Life in the day of a travel writer

06.22.2018 Batz sur Mer and Le Croisic (4).JPG
The beautiful bay at Batz sur Mer

 

Is being a travel writer non-stop glamour, always in business class on the plane and being wined and dined at the launch of a new hotel?  Well it isn’t like that for this campervan travel writer and I wouldn’t have it any other way.  I only write about my travels because I enjoy sharing the wonderful places I have visited and want to inspire others.  Each trip I make is a real trip that we have paid for ourselves and are trips that anyone with a ‘van could make.  I am not interested in writing about luxury tours that I wouldn’t make if someone else wasn’t paying.  I guess if you are a travel writer or editor invited on to press trips for the PR then your days might be glamour-packed but for the travel writer without a commission this is a long way from reality.  First and foremost the trips we follow in our campervan are our holidays, the payment I get for writing about it is a bonus that comes after the event.  Below might give you some idea about how much work it takes to create an article.

The work starts even before you pack a bag

Research – This can start months before we set off on a trip.  I read travel books and articles, watch TV programmes and follow other travel bloggers and sometimes a story or a place grabs me and sparks off an idea for a trip that I will run with.  Sitting at my laptop I research exciting places to visit in an area, stories that might interest readers, campsites and walking or cycling routes.  I will also look at ideas for the best photographs of the area.  This is generally internet research but I also read guide books and walking guides to learn from other people’s travels and find out about places we might enjoy visiting.

The weather – As I said these are real holidays and trips and so we get all sorts of weather but travel magazines want to see blue sky and sunshine.  In the days leading up to a trip or THE important venue during the trip I check the weather forecast obsessively – a dull day means I have to be more creative with my photography and rain plays havoc with photographs and my camera.  Magazines require good quality and colourful photographs that will inspire readers and my writing is nothing without good photographs to illustrate the words.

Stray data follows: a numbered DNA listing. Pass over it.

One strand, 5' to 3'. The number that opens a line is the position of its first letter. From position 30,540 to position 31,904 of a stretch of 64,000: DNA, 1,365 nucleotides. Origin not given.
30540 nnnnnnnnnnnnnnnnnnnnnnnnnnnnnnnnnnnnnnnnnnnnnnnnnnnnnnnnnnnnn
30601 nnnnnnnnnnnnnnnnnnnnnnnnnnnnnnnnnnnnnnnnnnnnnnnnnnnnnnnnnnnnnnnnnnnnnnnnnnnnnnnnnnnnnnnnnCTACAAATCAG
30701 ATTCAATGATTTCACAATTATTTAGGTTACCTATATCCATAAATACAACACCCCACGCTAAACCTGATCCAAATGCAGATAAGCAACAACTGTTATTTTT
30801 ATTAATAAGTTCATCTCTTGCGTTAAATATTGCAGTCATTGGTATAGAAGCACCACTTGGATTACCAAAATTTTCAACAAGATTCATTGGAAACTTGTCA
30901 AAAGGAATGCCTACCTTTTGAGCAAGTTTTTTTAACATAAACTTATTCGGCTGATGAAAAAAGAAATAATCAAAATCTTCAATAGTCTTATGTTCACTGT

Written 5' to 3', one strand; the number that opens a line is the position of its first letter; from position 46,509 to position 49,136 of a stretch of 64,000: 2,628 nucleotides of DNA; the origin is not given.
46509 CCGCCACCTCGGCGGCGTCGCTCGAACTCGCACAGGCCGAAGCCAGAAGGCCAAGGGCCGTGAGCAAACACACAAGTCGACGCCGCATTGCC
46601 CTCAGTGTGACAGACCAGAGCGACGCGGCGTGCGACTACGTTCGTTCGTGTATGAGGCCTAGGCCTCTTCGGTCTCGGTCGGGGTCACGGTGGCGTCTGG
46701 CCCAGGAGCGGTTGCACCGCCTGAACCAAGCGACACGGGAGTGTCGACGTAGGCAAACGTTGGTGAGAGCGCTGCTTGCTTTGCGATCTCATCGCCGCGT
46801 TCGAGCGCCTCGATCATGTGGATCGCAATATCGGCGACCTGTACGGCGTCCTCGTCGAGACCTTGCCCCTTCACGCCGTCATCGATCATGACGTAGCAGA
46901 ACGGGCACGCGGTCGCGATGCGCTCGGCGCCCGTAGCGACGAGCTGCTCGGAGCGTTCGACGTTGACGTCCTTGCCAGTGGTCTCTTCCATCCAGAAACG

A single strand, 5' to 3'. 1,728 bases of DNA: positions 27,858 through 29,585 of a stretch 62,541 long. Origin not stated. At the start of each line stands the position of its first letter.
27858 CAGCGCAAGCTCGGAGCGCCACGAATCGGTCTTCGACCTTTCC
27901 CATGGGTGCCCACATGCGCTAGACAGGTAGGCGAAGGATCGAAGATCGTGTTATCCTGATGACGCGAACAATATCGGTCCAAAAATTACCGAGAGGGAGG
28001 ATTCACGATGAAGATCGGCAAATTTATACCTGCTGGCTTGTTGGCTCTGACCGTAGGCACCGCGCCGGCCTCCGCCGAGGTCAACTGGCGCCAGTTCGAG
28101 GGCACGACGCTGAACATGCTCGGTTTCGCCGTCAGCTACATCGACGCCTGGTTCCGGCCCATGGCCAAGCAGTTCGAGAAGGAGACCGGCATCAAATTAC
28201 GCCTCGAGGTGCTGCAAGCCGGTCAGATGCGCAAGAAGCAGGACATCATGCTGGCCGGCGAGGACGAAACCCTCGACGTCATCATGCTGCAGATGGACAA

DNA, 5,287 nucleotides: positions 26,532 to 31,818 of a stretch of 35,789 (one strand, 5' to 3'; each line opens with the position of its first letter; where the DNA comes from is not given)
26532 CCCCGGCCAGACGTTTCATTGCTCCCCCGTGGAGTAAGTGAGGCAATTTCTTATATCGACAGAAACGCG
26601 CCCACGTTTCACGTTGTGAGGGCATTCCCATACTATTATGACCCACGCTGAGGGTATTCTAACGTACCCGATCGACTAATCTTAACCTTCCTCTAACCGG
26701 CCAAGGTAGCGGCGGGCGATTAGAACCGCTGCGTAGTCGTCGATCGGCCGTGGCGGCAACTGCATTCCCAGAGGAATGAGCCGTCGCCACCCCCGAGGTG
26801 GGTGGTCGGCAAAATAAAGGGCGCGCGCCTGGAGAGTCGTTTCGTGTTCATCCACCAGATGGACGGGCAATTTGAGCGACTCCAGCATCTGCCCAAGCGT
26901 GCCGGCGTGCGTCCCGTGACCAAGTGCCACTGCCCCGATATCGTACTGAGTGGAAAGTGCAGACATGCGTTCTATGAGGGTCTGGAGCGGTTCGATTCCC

We arrive

Being there – This is the holiday, the easy [thanks to the planning] and certainly the most enjoyable part.  We are there and visiting the place of interest or following the walk I have planned.  At this point I am truly on holiday, as with no commission in my pocket I have no idea if an editor will buy my story.  I am in the moment and appreciating and absorbing the colours, smells and feel of a place while also taking hundreds of photographs and cursing street furniture, signs and other visitors that get in the way.  Of course I am still a writer and so I am always on the look [or listen] out for that extra something that will help make a place come alive for readers.

That evening

Sifting the photographs – I try and sort through my photographs while the day is still fresh in my head, deciding which are worth working on and which didn’t come out as I hoped.  I am a writer not a photographer and make no claim of expertise in this area.  By going through the photographs immediately I can check their quality and if they are all a disaster we might have chance to go back for a second try.